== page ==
County Helps Turn Former Cigar Factory into Apartments
Developer Ariel Quintela's passion for Ybor City is evident in his latest project: restoration of a 19th century wooden cigar factory, repurposed into 38 apartments.
Residents will begin moving into Angel Oliva Sr. Apartments in August.
Hillsborough County contributed to the factory's makeover with a $250,000 Historic Preservation Challenge Grant. The money was used for the building's windows, siding, doors, soffits, and fascia.
Since 2012, the County has contributed more than $7 million to the Historic Preservation Challenge Grant Program that aims to preserve buildings, sites, and landscapes throughout incorporated and unincorporated Hillsborough. Economic Development oversees the program, with the goals of encouraging investment in historic properties and promoting heritage tourism.
Economic Development works with government counterparts in Tampa, Temple Terrace, and Plant City, and with private developers and nonprofit groups.
The cigar factory undertaking is one of a handful of ongoing projects in Ybor City by Quintela and investor Darryl Shaw. Quintela says his friendship with Shaw and their common desire "to do things the right way," along with Quintela's penchant for his native Cuba, are catalysts for rebuilding the historic properties.
"These old buildings are expensive to renovate," Quintela says, "but they're part of the fabric of Ybor City, and you just can't let them go to waste."
The renovated cigar factory has 38 apartments, all with modern amenities and vintage accents.
A key to Ybor City's renaissance, he says, is housing. When people live in a community, especially one with Ybor's history and charm, they become invested in it. And filling the need for housing by restoring landmark structures can attract tourists interested in history.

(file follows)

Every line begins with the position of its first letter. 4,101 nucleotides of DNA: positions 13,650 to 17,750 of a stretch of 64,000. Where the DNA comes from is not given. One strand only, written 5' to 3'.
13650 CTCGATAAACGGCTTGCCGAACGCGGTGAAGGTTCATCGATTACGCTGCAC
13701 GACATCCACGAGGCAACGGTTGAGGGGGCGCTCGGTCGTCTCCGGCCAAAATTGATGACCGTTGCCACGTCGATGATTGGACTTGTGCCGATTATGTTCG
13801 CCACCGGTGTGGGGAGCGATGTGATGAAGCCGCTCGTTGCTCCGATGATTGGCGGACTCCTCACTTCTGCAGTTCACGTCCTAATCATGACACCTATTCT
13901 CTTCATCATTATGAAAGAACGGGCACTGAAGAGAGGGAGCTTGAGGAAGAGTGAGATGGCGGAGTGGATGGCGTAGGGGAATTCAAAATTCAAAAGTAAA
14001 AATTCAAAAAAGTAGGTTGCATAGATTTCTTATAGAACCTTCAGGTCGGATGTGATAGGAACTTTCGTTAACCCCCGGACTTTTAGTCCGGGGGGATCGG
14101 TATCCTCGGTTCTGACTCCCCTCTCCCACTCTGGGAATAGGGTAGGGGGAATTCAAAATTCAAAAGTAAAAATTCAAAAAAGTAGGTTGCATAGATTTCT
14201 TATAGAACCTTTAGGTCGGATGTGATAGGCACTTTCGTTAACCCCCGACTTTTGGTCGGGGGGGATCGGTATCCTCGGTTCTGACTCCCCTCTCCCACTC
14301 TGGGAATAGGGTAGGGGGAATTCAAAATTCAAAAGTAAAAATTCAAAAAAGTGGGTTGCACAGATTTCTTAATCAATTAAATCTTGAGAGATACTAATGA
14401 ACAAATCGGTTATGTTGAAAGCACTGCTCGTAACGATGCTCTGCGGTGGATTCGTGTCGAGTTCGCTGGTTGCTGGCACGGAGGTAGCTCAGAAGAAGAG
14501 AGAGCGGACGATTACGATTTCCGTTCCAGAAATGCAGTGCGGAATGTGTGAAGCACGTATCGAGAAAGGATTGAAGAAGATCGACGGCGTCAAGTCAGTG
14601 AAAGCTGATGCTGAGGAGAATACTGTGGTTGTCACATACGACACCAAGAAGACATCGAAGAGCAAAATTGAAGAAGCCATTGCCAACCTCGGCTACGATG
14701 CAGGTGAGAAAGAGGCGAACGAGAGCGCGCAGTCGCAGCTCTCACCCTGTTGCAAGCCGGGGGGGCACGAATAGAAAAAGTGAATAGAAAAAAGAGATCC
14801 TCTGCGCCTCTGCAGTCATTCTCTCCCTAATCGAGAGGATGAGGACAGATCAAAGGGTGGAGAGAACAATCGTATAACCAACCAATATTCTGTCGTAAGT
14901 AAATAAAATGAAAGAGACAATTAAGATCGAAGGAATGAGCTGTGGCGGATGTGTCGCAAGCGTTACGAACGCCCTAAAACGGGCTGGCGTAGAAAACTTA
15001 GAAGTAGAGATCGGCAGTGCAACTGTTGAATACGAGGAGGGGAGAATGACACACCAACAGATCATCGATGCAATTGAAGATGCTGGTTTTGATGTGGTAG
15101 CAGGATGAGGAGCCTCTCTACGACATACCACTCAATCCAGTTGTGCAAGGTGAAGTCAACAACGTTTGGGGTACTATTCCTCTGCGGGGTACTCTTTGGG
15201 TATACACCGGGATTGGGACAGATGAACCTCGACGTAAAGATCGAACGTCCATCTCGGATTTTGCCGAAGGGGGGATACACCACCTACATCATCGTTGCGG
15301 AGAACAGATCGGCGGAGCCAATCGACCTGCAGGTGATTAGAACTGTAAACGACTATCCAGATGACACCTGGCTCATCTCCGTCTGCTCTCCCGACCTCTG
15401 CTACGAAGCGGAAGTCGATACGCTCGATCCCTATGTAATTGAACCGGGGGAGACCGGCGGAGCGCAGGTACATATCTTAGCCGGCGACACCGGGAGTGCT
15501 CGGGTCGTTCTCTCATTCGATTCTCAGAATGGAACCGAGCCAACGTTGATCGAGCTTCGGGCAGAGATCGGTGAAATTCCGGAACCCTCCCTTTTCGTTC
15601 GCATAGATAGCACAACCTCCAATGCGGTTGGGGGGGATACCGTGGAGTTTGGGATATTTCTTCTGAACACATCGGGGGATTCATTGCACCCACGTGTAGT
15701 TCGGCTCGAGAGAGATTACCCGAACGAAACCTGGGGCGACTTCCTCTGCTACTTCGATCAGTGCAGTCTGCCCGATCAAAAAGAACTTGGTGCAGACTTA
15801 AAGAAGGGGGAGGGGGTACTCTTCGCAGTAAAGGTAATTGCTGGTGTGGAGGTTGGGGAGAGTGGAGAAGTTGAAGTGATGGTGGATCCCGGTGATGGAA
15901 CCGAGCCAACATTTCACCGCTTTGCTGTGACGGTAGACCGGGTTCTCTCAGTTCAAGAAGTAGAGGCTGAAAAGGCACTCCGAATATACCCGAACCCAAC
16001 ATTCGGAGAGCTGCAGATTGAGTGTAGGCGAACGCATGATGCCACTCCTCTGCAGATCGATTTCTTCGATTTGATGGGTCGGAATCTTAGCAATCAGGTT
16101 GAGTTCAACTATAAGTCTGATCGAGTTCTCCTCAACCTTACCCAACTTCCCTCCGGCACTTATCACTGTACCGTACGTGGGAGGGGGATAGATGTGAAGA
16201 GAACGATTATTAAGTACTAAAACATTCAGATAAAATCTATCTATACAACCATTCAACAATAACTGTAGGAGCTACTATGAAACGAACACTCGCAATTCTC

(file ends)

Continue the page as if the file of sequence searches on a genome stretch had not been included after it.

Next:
The imposing factory-turned-apartment building, painted white with green shutters, stands at the southwest corner of Palm Avenue and 19th Street. Built in the late 1800s, the three-story, 32,000-square-foot structure is surrounded by vestiges of the past: former cigar workers' homes at the adjacent Ybor City State Museum, casitas (small houses) along 19th Street, and baseball legend Al Lopez's boyhood home, soon to open as Tampa Baseball Museum.
The cigar factory at the southwest corner of Palm Avenue and 19th Street was built in the late 1800s.
The Oliva building is one of two remaining wooden cigar factories in Hillsborough County. The other is a smaller structure in nearby Palmetto Beach.
Restoration has entailed turning the building's wide-open interior spaces, where workers rolled cigars and stored tobacco, into modern living quarters. There are 38 studio, one-, and two-bedroom apartments, each with a kitchen and a bathroom. Among the historic features: 14-foot-high ceilings, wooden beams and brick supports, large windows, and original wooden floors augmented with boards from a former church in Tennessee. Interior stairs have balustrades fashioned of original and replica newel posts and spindles.
Hillsborough County issued the Historic Preservation Challenge Grant in 2014, and work began that year. Unexpected structural work, including repositioning the building to overcome a 13-inch tilt to the north, slowed the undertaking.
The effort to save the building, with attention to detail, was worth it, Quintela says. Among its historic footnotes: Cuban freedom fighter Jose Marti addressed workers at the factory in the early 1890s.Top photo: Angel Olivia Sr. Apartments is a renovated wooden cigar factory in Ybor City.